Lansing MeadowsThe 2010 rendering shows 1,200 square foot cottage-style homes, nine stand-alone, and one triplex. The units have front porches facing Oakcrest Road, and one-car garages at the rear. The rear of the development would connect to the BJ's Wholesale Club store by a walking path passing through wetlands and a bird sanctuary.

But the Planning Board wasn't having any of it.  Dawson's complaints were echoed by three other Planning Board members present, plus a written statement by Planning Board member Lisa Schleelein, who could not be present at Tuesday's Planning Board meeting.  Among other concerns, Schleelein said that a promised foliage buffer between BJ's and the Oakcrest development area never materialized.

"Over the years the original plan has gone through several changes," Schleelein wrote.  "The attractive cottages disappeared along with the bird sanctuary.  For nearly six years we have nearly no buffer from the sight of the big box BJ's.    I would not recommend approving the amendment because it does not meet the original intent of the PDA, and mainly does not enhance the Village over all."

Planning Board member Mike Baker said, "I don't think the pictures you showed us at the last meeting fit at all with the vision we have here for the community.  It definitely sticks out like a sore thumb.  (This is) more attractive, but that doesn't make it more attractive on that side of the building."

"It's night and day," Planning Board member John Gillott said.  "It's such a turnaround, I just can't believe it."

Lansing MeadowsPlanning Board member Mike Baker looks skeptically at plans for a 30 unit, three-story apartment complex

Board members also expressed concern that unused land in the proposal might be used for another 'blocky building' in the future, and Village trustee Gerry Monaghan expressed a wider concern that the mall itself might be partially converted to other uses.

"I've always committed to build housing here from the day we started this entire project," Goetzmann said.  "We kept adding to try to make this piece bigger to increase the density.  That was always the intention.  It's always been explained to me that (the Village wants) to increase the density, to increase access, the walkability.  When I came for the commercial piece the idea was, if you're living here can you walk next store and get a cup of coffee?  Can you walk to the YMCA?  That's always been the intent."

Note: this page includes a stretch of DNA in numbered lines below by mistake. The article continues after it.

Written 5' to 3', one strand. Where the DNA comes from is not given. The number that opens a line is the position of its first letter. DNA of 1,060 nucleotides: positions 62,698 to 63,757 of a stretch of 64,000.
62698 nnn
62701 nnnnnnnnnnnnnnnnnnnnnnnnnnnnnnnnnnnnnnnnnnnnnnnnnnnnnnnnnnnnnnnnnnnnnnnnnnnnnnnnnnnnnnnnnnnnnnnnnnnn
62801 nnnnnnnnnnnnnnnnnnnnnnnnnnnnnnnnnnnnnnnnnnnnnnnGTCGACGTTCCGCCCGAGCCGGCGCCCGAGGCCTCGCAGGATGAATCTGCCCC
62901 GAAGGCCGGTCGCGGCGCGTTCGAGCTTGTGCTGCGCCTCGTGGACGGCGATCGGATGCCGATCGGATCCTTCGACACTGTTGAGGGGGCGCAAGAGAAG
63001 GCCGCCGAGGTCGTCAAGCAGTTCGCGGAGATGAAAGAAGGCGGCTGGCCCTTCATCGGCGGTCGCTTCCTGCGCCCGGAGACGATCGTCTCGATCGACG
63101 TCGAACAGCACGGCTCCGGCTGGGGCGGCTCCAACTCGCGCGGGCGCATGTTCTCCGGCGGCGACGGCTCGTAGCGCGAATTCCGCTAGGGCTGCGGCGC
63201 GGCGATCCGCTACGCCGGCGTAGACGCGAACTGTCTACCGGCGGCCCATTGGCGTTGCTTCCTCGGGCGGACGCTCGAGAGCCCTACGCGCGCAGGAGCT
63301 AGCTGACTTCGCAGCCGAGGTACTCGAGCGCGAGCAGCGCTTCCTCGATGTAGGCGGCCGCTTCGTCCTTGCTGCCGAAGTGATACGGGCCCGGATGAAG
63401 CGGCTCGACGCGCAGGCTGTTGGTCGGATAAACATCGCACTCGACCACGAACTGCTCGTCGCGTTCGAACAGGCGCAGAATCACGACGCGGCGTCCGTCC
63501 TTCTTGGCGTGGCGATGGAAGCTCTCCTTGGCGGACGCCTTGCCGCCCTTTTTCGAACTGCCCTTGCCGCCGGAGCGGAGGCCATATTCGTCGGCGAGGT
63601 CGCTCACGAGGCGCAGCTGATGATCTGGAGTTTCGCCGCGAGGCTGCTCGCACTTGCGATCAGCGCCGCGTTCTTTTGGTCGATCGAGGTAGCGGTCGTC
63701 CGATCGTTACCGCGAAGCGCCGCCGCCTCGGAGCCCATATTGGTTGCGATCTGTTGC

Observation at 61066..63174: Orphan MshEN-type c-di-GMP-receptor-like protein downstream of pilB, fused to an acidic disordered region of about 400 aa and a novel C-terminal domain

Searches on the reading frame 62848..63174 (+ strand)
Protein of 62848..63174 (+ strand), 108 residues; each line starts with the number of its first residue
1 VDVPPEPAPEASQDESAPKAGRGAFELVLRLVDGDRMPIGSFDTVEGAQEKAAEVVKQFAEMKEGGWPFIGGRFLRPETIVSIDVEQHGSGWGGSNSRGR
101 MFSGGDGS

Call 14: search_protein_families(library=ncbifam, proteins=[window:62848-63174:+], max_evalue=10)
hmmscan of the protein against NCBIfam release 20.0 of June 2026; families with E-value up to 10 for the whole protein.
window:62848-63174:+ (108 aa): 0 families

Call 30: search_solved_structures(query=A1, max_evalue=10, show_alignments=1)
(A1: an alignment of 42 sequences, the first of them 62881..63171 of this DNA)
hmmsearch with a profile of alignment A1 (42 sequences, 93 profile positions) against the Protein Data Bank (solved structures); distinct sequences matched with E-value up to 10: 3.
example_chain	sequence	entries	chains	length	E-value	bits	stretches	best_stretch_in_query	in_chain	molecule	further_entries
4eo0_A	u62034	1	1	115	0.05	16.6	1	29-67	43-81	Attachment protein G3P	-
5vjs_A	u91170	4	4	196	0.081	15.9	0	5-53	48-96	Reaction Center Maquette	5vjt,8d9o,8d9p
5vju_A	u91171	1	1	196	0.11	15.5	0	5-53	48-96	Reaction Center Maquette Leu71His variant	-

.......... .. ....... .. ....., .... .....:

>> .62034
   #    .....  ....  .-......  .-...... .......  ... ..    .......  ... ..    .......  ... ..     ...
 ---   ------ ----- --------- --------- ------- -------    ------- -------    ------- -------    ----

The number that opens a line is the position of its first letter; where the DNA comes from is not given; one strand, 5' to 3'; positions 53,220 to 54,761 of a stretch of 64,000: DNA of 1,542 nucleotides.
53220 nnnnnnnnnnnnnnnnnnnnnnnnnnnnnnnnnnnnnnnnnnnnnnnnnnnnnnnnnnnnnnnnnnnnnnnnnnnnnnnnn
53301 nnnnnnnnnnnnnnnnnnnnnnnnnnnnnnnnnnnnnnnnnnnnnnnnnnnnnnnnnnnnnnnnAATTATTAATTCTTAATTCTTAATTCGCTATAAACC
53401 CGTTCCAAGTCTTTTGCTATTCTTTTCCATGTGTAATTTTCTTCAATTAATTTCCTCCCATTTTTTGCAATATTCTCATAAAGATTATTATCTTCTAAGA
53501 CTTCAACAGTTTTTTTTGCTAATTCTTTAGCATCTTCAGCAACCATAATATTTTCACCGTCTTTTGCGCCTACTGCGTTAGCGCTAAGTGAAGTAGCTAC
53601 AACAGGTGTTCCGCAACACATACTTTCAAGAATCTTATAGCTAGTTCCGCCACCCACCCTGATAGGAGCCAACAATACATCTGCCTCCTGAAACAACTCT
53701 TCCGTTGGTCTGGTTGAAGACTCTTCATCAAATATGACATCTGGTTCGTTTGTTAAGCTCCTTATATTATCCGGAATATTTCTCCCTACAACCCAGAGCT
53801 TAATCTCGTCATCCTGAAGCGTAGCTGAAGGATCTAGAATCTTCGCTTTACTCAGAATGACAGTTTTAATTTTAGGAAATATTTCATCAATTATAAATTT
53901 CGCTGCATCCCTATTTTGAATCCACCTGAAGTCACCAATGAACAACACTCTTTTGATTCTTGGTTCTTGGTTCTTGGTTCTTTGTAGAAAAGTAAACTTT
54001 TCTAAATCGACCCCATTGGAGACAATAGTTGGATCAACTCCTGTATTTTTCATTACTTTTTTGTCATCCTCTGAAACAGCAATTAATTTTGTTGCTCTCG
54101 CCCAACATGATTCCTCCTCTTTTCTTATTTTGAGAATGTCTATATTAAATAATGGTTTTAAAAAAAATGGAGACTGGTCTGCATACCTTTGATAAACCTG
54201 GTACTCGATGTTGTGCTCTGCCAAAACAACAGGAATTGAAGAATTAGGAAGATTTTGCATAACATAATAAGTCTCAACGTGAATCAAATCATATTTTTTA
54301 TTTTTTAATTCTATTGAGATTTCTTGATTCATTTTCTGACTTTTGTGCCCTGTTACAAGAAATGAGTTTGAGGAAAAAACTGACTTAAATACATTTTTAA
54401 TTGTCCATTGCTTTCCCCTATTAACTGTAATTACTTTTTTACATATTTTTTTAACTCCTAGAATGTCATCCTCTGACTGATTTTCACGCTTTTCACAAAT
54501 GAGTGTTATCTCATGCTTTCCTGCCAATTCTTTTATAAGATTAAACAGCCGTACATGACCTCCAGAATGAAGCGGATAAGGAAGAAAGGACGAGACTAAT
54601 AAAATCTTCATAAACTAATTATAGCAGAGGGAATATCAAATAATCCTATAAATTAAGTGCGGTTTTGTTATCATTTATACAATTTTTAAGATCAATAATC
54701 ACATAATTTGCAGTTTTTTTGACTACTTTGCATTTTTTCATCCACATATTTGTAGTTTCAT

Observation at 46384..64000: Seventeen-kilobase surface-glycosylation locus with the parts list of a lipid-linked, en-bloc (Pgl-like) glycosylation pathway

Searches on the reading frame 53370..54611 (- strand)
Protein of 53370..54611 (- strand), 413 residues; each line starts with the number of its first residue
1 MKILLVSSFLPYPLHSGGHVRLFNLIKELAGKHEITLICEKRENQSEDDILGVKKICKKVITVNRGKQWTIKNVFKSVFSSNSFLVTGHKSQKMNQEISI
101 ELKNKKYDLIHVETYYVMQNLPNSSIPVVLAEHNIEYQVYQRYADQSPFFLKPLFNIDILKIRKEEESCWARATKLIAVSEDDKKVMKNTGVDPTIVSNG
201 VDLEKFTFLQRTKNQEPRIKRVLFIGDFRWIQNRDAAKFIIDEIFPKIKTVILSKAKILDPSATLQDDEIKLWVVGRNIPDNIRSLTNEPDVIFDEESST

Some board members said they would be agreeable to the 24 unit plan that kept the cottage-style look instead of the monolithic three-story building.  But Village officials said that would also require an amendment to the PDA, which only approves the original 12 unit plan at this point.

"Over the past six years of dealing with this it has moved along through at least four different styles of building, none of them that ever evolved," said Planning Board Chair Mario Tomei.  "It went from a nice residential appearance to something that looks very stark and uncharacteristic of the rest of the Village, or what we thought it was going to be.  We went along with all of the holdups because of the Army Corps of Engineering.  We knew your hands were tied.  But they're not tied any longer and we would like a more attractive looking building."

Board discussion came down to whether or not the apartment building represents a major or minor change to the PDA.  A major change would trigger a new public hearing, essentially rewriting the PDA that is part of Village law.  All four members present voted to recommend to the Board of Trustees that it is a major change.